In the prophecy of Isaiah we read: "Judgment also will I lay to the line, and righteousness to the plummet: and the hail shall sweep away the refuge of lies." Again, we find the demands of Principle presented in a similar way in the prophecy of Zechariah: "Not by might, nor by power, but by my spirit, saith the Lord of hosts." Then we are told of the plummet in the hand of the prophet, and also of "the eyes of the Lord, which run to and fro through the whole earth." These passages recall very forcibly the words of Christ Jesus to the religionists of his day, "Except your righteousness shall exceed the righteousness of the scribes and Pharisees, ye shall in no case enter into the kingdom of heaven." The strange thing is that any students of the Bible should ever have come to believe that aught less than perfect obedience to divine law could meet the requirements of the all-perfect One.

In scathing terms Isaiah describes, in the passage already quoted, the condition of those who have made falsehood their refuge, and who have made a covenant with death to pay their debt to divine justice. Respecting this sort of belief Mrs. Eddy says: "The suppositions that sin is pardoned while unforsaken, that happiness can be genuine in the midst of sin, that the so-called death of the body frees from sin, and that God's pardon is aught but the destruction of sin,—these are grave mistakes" (Science and Health, p. 291). This brings us face to face with the demand for right thinking and right doing, both measured by the line and plummet of the Mind which knows all good and can never be satisfied with anything less than good. The belief that anything less than this can satisfy either God or the real man, is the "refuge of lies" which the floods of Truth are fast sweeping away; and this is well, for thus will humanity be divinely impelled to find shelter in the Christ-consciousness which ever delights to do God's will in God's perfect way.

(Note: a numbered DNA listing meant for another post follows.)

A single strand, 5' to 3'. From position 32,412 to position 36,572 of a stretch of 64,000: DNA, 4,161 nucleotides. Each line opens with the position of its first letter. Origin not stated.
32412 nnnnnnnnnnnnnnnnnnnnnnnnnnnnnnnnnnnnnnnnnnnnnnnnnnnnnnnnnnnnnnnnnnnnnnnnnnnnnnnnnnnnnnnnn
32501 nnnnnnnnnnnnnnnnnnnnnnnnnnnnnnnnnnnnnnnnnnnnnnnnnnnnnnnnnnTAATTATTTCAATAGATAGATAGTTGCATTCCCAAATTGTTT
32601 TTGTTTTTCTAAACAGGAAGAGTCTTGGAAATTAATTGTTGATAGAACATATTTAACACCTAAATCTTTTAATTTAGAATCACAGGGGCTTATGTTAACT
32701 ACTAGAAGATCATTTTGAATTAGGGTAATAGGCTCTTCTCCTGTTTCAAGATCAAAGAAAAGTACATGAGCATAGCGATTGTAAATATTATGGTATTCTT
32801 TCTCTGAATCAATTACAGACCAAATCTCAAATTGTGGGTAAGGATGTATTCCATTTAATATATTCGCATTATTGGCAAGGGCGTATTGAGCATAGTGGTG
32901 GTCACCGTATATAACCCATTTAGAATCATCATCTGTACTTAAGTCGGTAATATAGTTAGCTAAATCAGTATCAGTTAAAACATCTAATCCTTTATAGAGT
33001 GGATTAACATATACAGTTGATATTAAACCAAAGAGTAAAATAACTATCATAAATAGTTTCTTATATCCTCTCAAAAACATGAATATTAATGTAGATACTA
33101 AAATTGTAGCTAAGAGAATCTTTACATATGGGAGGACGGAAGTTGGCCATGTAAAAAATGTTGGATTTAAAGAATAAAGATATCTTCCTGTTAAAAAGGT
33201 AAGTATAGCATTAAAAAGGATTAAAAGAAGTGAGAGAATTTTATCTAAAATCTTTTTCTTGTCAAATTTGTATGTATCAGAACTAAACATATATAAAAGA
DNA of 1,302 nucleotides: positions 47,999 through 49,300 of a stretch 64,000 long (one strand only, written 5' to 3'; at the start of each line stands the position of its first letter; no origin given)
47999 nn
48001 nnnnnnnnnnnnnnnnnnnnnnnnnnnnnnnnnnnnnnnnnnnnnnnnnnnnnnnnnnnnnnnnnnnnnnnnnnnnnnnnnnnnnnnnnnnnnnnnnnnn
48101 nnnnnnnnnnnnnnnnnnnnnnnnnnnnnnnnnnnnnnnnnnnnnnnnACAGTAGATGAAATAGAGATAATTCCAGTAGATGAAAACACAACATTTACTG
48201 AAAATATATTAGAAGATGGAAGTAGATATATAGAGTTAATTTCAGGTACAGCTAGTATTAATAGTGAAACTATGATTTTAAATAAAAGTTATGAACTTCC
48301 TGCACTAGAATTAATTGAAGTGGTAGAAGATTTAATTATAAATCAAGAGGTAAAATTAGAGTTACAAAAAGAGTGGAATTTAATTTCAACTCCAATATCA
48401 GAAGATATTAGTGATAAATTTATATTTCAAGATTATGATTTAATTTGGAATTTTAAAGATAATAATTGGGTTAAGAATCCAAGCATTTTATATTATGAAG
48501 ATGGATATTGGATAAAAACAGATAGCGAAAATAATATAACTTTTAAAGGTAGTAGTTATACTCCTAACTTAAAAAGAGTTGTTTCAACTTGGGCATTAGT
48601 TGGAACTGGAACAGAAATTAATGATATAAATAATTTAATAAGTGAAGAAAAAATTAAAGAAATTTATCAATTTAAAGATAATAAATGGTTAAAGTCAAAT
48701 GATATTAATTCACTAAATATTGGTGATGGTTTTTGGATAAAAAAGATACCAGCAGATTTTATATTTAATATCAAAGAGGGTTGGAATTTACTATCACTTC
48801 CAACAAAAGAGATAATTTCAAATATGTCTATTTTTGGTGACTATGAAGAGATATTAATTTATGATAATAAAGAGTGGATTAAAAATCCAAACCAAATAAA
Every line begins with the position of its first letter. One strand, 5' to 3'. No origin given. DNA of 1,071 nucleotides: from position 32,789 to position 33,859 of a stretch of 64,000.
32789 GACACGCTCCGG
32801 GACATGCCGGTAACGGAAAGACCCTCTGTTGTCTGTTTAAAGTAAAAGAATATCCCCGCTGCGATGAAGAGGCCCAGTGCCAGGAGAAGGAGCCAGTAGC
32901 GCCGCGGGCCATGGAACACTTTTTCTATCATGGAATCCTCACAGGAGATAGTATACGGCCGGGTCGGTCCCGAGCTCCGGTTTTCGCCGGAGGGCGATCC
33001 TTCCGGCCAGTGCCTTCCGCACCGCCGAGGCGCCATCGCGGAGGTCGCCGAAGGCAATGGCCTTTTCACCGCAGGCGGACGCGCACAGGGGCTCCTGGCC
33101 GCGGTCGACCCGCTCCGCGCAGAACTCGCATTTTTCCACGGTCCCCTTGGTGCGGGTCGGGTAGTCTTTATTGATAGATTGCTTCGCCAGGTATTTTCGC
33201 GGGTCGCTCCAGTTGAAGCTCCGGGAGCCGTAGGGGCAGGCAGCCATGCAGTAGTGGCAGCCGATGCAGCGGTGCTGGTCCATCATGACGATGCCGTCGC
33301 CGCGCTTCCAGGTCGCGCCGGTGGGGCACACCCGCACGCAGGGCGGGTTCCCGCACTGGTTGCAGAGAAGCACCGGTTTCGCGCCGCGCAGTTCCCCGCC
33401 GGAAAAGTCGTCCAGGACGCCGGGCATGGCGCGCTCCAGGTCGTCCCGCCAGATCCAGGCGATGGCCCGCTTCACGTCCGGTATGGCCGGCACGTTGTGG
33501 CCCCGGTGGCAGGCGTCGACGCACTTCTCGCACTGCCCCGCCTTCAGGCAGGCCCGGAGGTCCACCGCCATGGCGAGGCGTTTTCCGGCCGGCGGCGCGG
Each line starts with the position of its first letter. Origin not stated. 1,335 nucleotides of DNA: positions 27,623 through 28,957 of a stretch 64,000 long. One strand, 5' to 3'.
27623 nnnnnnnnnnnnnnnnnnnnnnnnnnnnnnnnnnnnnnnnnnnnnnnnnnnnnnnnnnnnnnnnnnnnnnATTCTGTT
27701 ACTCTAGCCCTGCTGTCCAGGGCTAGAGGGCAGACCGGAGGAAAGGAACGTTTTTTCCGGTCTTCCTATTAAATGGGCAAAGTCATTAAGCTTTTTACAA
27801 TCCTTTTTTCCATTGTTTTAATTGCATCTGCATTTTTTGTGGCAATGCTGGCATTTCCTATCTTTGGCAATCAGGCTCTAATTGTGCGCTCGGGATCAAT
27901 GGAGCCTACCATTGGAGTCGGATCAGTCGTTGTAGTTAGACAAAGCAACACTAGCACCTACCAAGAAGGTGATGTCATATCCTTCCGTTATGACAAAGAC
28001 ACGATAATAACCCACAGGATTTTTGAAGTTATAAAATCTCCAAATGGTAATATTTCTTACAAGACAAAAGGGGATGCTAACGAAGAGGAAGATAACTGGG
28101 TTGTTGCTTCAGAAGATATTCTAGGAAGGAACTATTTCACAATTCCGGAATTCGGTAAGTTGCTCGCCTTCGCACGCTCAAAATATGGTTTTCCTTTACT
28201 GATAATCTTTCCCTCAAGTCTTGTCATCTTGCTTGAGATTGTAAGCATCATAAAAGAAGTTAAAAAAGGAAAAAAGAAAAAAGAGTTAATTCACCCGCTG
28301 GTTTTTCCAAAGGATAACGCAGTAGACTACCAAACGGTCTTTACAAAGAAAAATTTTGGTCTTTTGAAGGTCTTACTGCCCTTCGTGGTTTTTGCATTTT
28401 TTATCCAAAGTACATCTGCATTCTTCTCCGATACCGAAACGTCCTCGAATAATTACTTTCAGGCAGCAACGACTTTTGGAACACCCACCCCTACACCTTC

No one would deny that the demand for a perfect standard in all things is both just and merciful. It would not, therefore, be kindness but cruelty to permit men to go on in sin under the impression that it would be just as well for them in the end as if they had striven after perfection at each step of the way. The highest is ever the best for each and all, and the effort to demonstrate righteousness to the line and to the plummet in all our relations with our fellow men,—in business, in the church, or in the home,—must bring to those who are striving to reach perfection wonderful strength and clearness of vision, also mental and physical health. Besides this, it tends to bring back to us the justice and truth which we give out, for the law of God is, "Whatsoever a man soweth, that shall he also reap."

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December 9, 1911

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